Fracking Industry Resorts to Crude Caricatures and Economic Nationalism
The hydraulic fracturing (fracking) industry is fighting regulations or outright bans against fracking in a variety of states and localities. There are many reasons to oppose government restrictions on fracking, of course. If a fracking operation can arrange to frack on private land and pay market rates (not subsidized rates) for water, then there is no reason why a private company should not be free to do so. If fracking results in polluting a neighbor's land or water, the fracking organization in question should be liable in the fashion outlined by Rothbard for dealing with polluters.
One reason to not support fracking, though, is because it is good for "energy independence" or economic nationalism. Both concepts have long been dreams of militarists and economic interventionists who believe that investors, consumers, and private citizens should be dictated to by government as to what they can buy, where they should invest, and whom they should be able to work for. Every now and then, one sees a new article coming from nationalists such as Pat Buchanan who claim that it is a matter of "national security" that the United State attempt autarky in food production, energy production, and, of course, production of the machinery of war. Since capital and labor move constantly to better accommodate consumers and do not respect national borders, such autarky can only be achieved through government regulation, prohibition, and force.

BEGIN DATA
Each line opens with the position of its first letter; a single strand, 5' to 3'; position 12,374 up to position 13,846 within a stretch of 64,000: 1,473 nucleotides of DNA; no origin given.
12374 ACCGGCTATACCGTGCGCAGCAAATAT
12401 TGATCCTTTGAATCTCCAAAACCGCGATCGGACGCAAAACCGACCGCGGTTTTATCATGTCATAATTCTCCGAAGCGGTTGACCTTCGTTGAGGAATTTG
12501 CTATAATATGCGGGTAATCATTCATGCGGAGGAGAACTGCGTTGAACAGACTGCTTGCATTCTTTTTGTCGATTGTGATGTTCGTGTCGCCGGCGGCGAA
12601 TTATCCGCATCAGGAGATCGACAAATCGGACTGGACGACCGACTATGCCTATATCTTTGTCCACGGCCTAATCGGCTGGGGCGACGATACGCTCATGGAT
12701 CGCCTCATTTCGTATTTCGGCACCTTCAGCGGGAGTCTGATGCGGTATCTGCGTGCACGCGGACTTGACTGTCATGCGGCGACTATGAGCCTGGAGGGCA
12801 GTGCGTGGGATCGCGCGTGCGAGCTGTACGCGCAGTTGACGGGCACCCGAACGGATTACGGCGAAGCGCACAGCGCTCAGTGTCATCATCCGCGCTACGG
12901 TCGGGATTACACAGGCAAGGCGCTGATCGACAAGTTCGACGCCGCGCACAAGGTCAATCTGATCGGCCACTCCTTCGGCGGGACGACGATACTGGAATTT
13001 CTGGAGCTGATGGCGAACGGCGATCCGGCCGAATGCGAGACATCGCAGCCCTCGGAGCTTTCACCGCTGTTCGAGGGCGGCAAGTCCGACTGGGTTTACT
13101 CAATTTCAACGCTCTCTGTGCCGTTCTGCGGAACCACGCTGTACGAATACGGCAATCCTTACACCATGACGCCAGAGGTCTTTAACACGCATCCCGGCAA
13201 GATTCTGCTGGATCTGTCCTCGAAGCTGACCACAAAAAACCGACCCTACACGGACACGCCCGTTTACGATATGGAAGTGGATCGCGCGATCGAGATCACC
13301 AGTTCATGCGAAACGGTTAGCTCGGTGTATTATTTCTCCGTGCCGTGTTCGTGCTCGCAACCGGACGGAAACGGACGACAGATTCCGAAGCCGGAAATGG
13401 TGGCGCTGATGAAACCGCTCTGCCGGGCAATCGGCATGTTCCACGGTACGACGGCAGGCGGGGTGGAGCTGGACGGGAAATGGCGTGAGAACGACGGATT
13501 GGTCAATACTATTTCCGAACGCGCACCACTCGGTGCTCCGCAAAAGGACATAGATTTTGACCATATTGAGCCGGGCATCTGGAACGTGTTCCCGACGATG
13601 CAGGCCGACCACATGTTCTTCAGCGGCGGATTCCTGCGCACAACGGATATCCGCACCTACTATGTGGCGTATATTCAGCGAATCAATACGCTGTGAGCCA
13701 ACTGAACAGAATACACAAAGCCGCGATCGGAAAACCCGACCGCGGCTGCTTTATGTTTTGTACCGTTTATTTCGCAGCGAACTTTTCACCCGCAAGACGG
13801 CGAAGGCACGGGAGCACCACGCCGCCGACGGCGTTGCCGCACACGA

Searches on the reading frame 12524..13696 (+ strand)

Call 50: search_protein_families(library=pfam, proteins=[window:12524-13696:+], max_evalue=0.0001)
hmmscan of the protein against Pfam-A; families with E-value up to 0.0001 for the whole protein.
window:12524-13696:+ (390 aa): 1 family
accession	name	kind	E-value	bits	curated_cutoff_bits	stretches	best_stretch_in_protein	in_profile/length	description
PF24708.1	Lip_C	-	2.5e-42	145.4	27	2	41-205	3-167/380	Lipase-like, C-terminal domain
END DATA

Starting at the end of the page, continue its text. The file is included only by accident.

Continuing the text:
Thus, you can understand my disappointment when I noticed this video from a pro-fracking industry group called Friends for Safe Energy that argues for freedom in fracking, not because freedom or respect for private property are good things, but because fracking is (allegedly) bad for the Russians. In other words, faced with the option of appealing to basic human rights (such as private property) or appealing to rank and crude nationalism, the fracking group decided to go with the latter:
Why bother with a pro-freedom argument when you can employ nationalistic fear-mongering and ethnic stereotypes instead? As an argument, this is barely a step up from the "If you Ride Alone You Ride With Hitler" propaganda campaign which lectured Americans about not contributing enough to "energy independence." They didn't use that term back then, but that's what they meant. Yes, it's true that the stated goal (at least on the surface) of "Friends of Safe Energy" is more freedom for frackers and their clients, but is it necessary to make their case by employing inherently statist canards? It's also true that there's nothing wrong with encouraging people to carpool, but we all know that to encourage economic nationalism, whether it's anti-Hitler or anti-Russian, is to posture against free trade, free association, and consumer freedom. Not that we should be surprised. Numerous major industries, including the oil industry have long had a very bad record on free trade and free markets. From the sugar industry, to steel, all the way back to Jefferson's trade embargo, many domestic industries have been more than happy to encourage xenophobia and nationalism to help the bottom line. Friends for Safe Energy is apparently carrying on this tradition, and if they're the best we can hope for in making the case for free markets, we are in deep trouble indeed.